BATAVIA, Ohio — The pandemic-fueled desire for larger living space with a home office and big yard is transforming once sleepy Clermont County into a homebuilding hotspot.
“We’ve had 35 ribbon cuttings and openings during a pandemic. It’s unthinkable of the growth in people who want to come out here,” said Clermont County Commissioner Claire Corcoran. “Why? Because it’s rural.”
Homebuilders have targeted New Richmond, Amelia, Batavia, Milford and surrounding townships with hundreds of new subdivision homes and build sites that real estate agents say are selling out quickly.
“All told we’re... approaching 200 homes built in the past two years. So we’ve got an influx of new residents,” said New Richmond Village Administrator Greg Roberts.
Over the past 20 years, the Clermont County’s population grew from 177,977 to 208,601. It grew by 5.7 percent in the last 10 years, surpassing a major population milestone at more than 200,000 residents, according to the U.S. Census Bureau.
Comparatively in the past decade, Butler County grew by 6 percent; Warren County's population increased by 13.9 percent; and Hamilton County’s population was up 3.5 percent from 2010.
But Clermont County still has vast expanses of farmland especially in its eastern townships, so its housing growth is highly concentrated to areas that adjoin Hamilton County and are near the Interstate 275 loop and state Route 32, such as Union Township, Eastgate and neighborhoods near Batavia. Some of the most popular areas have grown by as much as 45 percent in the past decade.
“Subdivisions and new construction are a huge hot spot,” said Liz Juszczyk, vice president and sales manager at Sibcy Cline Realtor’s Anderson Township office. “The subdivisions are selling out.”
Many large homebuilding companies are currently developing subdivisions at several different locations within Clermont County, most with popular amenities such as clubhouses, walking trails and playgrounds.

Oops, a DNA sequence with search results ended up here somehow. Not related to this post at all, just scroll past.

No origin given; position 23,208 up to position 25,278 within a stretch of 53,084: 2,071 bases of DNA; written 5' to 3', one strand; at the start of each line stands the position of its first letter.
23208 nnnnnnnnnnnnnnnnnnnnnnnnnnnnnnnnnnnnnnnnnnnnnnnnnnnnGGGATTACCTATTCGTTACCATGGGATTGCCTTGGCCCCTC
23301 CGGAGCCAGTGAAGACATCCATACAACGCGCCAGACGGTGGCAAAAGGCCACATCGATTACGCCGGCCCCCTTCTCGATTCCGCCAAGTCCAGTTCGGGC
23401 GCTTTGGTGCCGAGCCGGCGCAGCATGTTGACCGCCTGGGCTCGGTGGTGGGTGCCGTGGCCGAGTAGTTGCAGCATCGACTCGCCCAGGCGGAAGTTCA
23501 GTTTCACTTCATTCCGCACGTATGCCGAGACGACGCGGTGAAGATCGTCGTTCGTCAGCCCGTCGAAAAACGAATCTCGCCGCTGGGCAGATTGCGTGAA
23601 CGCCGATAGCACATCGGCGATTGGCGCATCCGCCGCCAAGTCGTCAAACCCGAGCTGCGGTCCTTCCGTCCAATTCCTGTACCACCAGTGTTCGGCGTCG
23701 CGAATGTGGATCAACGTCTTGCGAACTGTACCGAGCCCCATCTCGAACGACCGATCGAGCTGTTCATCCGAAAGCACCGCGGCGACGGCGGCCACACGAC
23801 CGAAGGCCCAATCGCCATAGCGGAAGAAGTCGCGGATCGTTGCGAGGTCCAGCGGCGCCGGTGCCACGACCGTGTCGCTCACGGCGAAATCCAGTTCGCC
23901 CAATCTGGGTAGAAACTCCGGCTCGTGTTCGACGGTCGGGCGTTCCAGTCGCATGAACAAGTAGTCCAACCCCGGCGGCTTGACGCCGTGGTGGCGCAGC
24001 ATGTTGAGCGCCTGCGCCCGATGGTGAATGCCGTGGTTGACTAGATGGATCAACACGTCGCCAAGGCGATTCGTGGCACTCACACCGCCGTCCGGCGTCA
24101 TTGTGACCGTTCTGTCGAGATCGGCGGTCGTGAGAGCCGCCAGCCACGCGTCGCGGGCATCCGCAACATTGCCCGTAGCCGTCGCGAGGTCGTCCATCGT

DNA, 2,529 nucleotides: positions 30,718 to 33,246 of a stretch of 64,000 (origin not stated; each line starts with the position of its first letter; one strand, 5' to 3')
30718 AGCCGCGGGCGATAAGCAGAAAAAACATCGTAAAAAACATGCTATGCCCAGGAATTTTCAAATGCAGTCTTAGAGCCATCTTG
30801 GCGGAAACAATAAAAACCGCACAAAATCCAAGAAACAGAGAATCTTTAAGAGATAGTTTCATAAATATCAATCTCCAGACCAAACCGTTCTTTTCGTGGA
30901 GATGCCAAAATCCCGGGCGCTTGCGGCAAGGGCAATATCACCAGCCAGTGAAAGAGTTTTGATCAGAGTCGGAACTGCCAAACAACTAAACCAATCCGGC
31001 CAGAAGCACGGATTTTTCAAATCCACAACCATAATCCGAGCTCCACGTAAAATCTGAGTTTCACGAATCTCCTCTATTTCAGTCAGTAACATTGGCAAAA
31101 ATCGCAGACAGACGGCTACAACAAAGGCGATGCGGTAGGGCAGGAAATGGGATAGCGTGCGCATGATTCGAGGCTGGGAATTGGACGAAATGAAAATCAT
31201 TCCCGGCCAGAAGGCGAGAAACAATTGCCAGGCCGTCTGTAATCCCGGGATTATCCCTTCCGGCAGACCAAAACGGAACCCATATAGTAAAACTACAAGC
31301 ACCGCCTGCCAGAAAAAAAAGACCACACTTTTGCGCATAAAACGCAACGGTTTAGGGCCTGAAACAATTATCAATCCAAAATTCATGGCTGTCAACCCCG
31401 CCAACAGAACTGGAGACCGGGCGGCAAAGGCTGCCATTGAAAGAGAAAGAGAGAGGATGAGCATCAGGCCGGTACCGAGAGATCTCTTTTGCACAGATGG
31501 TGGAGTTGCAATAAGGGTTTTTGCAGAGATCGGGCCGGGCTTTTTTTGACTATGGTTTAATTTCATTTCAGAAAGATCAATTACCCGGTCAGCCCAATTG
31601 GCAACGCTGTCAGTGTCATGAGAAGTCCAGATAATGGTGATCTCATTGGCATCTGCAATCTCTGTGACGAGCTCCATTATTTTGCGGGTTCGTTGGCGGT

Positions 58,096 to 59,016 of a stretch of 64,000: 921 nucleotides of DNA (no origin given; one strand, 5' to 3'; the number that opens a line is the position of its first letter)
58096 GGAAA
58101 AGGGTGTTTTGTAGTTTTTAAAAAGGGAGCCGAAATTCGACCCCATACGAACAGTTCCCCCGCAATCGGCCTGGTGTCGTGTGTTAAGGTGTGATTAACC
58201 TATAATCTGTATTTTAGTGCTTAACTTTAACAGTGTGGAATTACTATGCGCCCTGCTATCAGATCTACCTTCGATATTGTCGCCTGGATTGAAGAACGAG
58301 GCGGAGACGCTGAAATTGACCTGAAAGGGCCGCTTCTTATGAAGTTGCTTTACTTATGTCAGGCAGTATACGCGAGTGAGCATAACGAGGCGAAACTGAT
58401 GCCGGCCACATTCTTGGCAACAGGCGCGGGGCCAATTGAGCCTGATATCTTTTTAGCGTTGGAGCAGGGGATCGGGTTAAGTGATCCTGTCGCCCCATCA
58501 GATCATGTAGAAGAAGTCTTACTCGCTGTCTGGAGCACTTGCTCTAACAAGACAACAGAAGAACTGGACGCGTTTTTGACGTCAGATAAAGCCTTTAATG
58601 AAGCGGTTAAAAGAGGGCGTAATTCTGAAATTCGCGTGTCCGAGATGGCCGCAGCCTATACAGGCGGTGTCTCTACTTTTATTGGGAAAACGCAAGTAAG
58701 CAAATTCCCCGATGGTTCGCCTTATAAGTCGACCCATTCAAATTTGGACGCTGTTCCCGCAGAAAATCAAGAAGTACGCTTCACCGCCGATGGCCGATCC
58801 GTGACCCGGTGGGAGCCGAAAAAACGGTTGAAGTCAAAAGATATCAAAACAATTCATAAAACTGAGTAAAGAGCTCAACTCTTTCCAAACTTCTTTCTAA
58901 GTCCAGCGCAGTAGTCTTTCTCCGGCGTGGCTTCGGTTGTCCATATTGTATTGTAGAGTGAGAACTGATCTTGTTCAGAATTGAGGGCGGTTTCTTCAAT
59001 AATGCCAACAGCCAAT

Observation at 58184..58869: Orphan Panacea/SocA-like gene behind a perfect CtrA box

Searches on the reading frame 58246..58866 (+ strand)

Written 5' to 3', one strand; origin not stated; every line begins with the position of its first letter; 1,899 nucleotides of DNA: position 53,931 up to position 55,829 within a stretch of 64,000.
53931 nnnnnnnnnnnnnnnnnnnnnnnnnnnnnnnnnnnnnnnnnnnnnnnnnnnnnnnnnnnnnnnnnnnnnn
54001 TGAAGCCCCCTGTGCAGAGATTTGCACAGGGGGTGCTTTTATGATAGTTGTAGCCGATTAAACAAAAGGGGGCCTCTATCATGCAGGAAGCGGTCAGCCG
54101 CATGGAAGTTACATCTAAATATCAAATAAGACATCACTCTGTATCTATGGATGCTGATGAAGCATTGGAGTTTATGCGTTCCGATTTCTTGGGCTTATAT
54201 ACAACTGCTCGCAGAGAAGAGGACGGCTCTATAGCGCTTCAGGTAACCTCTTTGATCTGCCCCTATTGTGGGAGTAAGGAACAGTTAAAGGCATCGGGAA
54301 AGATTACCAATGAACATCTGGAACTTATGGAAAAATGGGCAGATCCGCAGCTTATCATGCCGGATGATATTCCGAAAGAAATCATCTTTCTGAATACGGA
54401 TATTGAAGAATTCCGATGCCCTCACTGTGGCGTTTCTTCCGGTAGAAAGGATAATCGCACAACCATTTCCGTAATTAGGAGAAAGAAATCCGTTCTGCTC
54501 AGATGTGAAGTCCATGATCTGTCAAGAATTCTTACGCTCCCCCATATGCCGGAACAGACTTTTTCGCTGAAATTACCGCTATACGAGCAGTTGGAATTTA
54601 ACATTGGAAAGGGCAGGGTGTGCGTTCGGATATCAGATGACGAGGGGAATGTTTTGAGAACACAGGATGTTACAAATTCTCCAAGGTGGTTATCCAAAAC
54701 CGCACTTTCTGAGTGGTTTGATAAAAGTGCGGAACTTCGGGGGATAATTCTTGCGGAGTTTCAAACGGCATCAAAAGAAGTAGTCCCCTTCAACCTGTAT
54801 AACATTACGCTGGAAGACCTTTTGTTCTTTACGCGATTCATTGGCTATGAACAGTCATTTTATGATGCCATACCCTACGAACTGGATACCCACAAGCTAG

“A lot of builders are choosing (Clermont) … because of land availability,” Juszczyk said. “As with any metropolitan area, if you run out of land you have to move out to find more.”
Not only does Juszczyk sell Clermont County; she also lives there.
She moved her family from the Mount Washington neighborhood in Cincinnati into a bigger house in Batavia Township in Clermont County 2014.
“To get the size home that we wanted at the price point we could afford, we just could not swing it,” she said. “So, we started looking out in Clermont County and were able to find a beautiful, much larger home at a more reasonable price point.”
Juszczyk recently noticed more people moving to Clermont County from surrounding counties.
Data collected by the Clermont County Community and Economic Development Department tracks the migration of people from other surrounding counties between 2015 to 2019:
- 3,457 from Hamilton County
- 1,084 from Brown County
- 744 from Warren County
- 622 from Butler County
First-time home buyers are drawn to Clermont for the low housing prices while move-up buyers want bigger homes for their expanding families with home offices, dens and open space for outdoor recreation, Juszczyk said.
“We’re also seeing empty nesters that are downsizing and coming in from Brown and Adams counties to be closer to their adult children or grandchildren,” she said.
Homebuyers are also coming from out of town, most noticeably from Chicago and New Jersey, according to county data.